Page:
Moreover, the foot sinuosity along the dune ridge is naturally related to different vegetation typologies and wind-blown effects, but here, the inverse correlation between the foredune anthropic cover and sinuosity values is driven by the presence of linear fences that separate the public beaches from private properties. In the southern part of the stretch, the foredune foot has a higher sinuosity value due to the higher width of the beach and the dune elevation, but anthropic cover artificially prevents natural sinuosity that is associated with the presence of pioneering vegetation between 15.5 and 17.5 km (Figure 13). In general, the whole foot system has a very highly scattered pattern in terms of sinuosity associated with beach cleaning and management activities (mainly in the summer period) and private villa garden maintenance (all the year). This leads to signature evidence of the Anthropocene because the presence of anthropic structures is mainly referable to the construction of the coastal road on the dune crest and houses in the southern part of the dune. It is argued that the Anthropocene is set in the mid-20th century when the “Great Acceleration” and “world-wide distribution” of several markers of human activities are found in the atmosphere and on land (radioactive fallout from the Trinity test in 1945, increase in aluminum, tarmac, and concrete production, decrease in many species) [68,69]. Surprisingly, we also found evidence of anthropogenic influence on the beach–dune system morphology in the study area where, close to the dune foot, sandy areas are dominant and are exposed with patchy distributions; moving south, the sand is interspersed with plant communities. Nevertheless, anthropic cover is more abundant in the southern foredune and the lower sinuosity is extended along the entire stretch, highlighting the fingerprint of human activities (e.g., removal of pioneering species at the foredune foot and levelling of the emerged beach before and during the summer).
The effective and innovative contribution of the present study to the traditional approaches based on ecomorphological monitoring is in the use of landscape ecology indexes to map and explain land cover spatial patterns [26].

6. Conclusions

The synergy among airborne hyperspectral-derived and altimetry-derived data, and in situ measurements for the vegetation and sand cover distributions, support the idea that the whole system scale can be captured in its entirety, preserving the details of the individual components. This approach will help future cross-scale monitoring activities because of its reliability in terms of data collection and method to process these data. It integrates the traditional method of extracting dune metrics with innovative theories of feedback between landscape ecology and geomorphology.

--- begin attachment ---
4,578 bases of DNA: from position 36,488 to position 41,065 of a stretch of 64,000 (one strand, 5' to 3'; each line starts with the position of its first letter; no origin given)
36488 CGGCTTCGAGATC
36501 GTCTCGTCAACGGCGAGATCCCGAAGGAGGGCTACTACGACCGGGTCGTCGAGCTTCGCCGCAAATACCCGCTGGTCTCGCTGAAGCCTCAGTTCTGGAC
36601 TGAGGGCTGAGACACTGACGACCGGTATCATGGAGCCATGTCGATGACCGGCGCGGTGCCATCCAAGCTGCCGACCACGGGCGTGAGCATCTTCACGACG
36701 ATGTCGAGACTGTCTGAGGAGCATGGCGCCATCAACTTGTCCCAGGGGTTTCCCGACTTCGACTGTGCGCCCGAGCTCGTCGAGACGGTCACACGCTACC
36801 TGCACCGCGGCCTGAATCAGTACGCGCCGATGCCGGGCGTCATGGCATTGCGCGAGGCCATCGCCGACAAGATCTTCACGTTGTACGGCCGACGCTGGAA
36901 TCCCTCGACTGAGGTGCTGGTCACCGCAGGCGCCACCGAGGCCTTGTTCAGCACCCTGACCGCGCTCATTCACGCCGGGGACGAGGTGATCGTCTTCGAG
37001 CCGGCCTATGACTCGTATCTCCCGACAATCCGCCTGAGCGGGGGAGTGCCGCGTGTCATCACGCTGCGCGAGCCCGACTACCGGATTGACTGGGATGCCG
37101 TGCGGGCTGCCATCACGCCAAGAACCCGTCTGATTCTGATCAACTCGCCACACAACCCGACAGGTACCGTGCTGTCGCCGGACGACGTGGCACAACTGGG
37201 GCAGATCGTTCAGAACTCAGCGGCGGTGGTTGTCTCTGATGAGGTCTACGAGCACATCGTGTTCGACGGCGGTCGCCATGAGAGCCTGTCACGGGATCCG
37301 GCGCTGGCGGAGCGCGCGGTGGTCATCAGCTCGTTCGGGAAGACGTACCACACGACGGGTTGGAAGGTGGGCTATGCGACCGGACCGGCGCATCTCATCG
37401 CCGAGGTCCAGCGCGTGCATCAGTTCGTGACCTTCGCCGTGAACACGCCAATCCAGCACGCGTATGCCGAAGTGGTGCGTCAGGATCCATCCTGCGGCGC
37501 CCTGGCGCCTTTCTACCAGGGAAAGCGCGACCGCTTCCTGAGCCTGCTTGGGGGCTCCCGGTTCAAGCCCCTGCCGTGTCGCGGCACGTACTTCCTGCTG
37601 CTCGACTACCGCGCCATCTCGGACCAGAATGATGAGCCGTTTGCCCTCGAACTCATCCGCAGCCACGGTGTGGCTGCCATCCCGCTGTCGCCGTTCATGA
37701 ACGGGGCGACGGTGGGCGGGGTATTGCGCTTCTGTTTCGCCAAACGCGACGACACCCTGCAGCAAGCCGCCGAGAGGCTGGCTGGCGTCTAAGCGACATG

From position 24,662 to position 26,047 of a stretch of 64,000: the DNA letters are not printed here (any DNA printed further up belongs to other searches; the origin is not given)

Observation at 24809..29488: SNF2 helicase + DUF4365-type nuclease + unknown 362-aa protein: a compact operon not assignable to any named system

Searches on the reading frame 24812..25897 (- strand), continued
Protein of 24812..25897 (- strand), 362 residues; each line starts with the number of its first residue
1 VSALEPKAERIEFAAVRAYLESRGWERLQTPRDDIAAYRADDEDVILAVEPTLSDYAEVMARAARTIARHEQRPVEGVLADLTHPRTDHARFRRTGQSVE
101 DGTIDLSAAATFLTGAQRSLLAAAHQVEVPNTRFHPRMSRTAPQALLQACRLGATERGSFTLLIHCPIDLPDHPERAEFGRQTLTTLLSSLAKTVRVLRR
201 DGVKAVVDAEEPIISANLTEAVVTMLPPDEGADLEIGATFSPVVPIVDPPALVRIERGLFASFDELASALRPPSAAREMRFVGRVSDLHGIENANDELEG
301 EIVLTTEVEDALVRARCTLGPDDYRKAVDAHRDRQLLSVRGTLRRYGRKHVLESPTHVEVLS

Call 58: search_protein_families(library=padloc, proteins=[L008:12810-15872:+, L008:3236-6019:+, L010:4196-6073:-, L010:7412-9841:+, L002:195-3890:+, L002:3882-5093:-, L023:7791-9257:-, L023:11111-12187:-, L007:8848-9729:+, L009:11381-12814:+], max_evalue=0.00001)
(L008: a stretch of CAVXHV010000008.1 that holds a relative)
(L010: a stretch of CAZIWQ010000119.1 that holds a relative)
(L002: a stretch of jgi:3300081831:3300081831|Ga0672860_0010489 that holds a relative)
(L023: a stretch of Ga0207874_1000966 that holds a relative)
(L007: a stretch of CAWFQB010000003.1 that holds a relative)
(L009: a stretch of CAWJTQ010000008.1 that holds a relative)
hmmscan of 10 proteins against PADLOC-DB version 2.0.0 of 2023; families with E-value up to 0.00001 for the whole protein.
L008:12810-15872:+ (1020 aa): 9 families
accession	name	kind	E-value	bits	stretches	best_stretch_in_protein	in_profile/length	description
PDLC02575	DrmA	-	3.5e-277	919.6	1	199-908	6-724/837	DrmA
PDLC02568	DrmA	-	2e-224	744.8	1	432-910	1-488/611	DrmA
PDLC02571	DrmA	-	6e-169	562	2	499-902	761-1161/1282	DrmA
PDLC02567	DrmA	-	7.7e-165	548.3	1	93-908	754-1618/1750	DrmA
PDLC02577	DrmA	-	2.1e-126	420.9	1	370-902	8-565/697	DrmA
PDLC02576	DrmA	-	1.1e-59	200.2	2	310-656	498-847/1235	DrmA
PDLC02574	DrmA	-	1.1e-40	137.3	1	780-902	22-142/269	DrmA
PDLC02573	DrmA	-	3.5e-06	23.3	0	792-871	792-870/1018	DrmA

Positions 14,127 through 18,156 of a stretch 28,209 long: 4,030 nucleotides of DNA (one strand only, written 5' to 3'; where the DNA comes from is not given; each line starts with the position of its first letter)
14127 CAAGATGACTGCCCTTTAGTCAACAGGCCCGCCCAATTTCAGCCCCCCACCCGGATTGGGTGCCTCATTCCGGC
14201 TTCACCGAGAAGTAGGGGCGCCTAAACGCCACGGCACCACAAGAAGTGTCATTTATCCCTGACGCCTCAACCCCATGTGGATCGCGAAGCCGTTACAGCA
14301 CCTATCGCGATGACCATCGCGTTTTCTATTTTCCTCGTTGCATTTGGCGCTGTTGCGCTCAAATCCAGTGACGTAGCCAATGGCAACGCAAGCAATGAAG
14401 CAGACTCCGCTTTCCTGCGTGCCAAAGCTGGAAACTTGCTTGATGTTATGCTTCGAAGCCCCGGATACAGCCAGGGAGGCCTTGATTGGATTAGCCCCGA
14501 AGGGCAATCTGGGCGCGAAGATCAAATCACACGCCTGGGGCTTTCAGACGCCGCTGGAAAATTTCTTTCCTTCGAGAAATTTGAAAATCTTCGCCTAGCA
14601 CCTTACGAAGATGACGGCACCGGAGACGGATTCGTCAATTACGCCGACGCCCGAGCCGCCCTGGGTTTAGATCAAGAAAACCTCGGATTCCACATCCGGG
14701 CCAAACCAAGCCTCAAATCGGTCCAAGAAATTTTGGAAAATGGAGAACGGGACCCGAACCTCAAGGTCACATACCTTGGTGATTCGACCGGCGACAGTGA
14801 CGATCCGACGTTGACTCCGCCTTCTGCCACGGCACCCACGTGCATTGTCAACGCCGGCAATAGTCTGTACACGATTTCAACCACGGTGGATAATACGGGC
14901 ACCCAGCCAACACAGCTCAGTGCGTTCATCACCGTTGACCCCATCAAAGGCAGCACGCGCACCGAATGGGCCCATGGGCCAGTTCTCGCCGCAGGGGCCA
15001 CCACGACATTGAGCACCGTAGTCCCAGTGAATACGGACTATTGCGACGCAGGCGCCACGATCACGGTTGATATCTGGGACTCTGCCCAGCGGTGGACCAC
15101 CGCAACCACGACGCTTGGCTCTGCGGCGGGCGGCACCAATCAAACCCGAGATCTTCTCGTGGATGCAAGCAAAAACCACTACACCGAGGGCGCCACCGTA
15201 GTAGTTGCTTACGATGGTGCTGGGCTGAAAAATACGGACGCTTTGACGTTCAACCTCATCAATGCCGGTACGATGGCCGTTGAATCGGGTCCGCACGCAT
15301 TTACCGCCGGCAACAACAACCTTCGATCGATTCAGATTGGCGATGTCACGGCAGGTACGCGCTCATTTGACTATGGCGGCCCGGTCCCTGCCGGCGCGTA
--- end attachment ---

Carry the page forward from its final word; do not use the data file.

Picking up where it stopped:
The results obtained have enabled us to produce thematic maps and calculate parameters and indices that describe and quantify the spatial distribution of sand cover within the coastal dune landforms. Significant north–south gradients related to beach and dune width, elevation, and the profile underlying the surface, as well as fragmentation of the landscape, were observed in the study area. The ecomorphological patterns have highlighted the signatures of vegetation and sand distribution as leading components of the dune landscape.
The significant advance exposes a valuable procedure to determine the sediment retention bionetwork stressed particularly by the intensive coastal dune exploitation and, subsequently, the Anthropocene fingerprint due to human activities.

Supplementary Materials

The following are available online at https://www.mdpi.com/2072-4292/12/8/1229/s1. S1. Correlation matrix for the dune, based on the forty variables selected. S2. Correlation matrix for the foredune, based on the forty variables selected.

Author Contributions

Conceptualization, E.V. and A.T.; Data curation, E.V., F.F. and A.N.X.; Formal analysis, E.V., A.T., S.C., F.F. and A.N.X.; Investigation, E.V., A.T., S.C. and A.N.X.; Methodology, E.V., F.F. and A.N.X.; Project administration, A.T.; Resources, A.T. and E.V.; Supervision, E.V., A.T. and S.C.; Validation, E.V.; Visualization, E.V., A.N.X. and F.F.; Writing—original draft, E.V., A.T. and S.C.; Writing—review & editing, E.V., A.T., S.C., F.F. and A.N.X. All authors have read and agreed to the published version of the manuscript.

Funding

The research was funded by the Lazio Region Authority (Italy) within the CAMP-LIDLAZ Project (2009) and by the Italian Institute for Environmental Protection and Research (ISPRA) under the agreement with the Italian Space Agency (Agreement number A0HMASI2).

Acknowledgments

Special thanks is addressed to Eng. Paolo Lupino for his interest and support.Thanks for the contribution to the achievement of this work goes to ISPRA colleagues during LIDLAZ project, Matteo Conti, Elena Pallottini, Raffaele Proietti and Lorenzo Rossi.

Conflicts of Interest

The authors declare no conflict of interest.

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Figure 1. (a) Study area location with basic cartography and the hyperspectral Multispectral Infrared Visible Imaging Spectrometer (MIVIS) data coverage; (b) miniature 1 and 2 are the two zooms of the study area highlighted in (a), with the light detection and ranging (LiDAR) digital surface model (DSM) on MIVIS true color imagery; (c) pictures of the area taken in May 2009.
Figure 1. (a) Study area location with basic cartography and the hyperspectral Multispectral Infrared Visible Imaging Spectrometer (MIVIS) data coverage; (b) miniature 1 and 2 are the two zooms of the study area highlighted in (a), with the light detection and ranging (LiDAR) digital surface model (DSM) on MIVIS true color imagery; (c) pictures of the area taken in May 2009.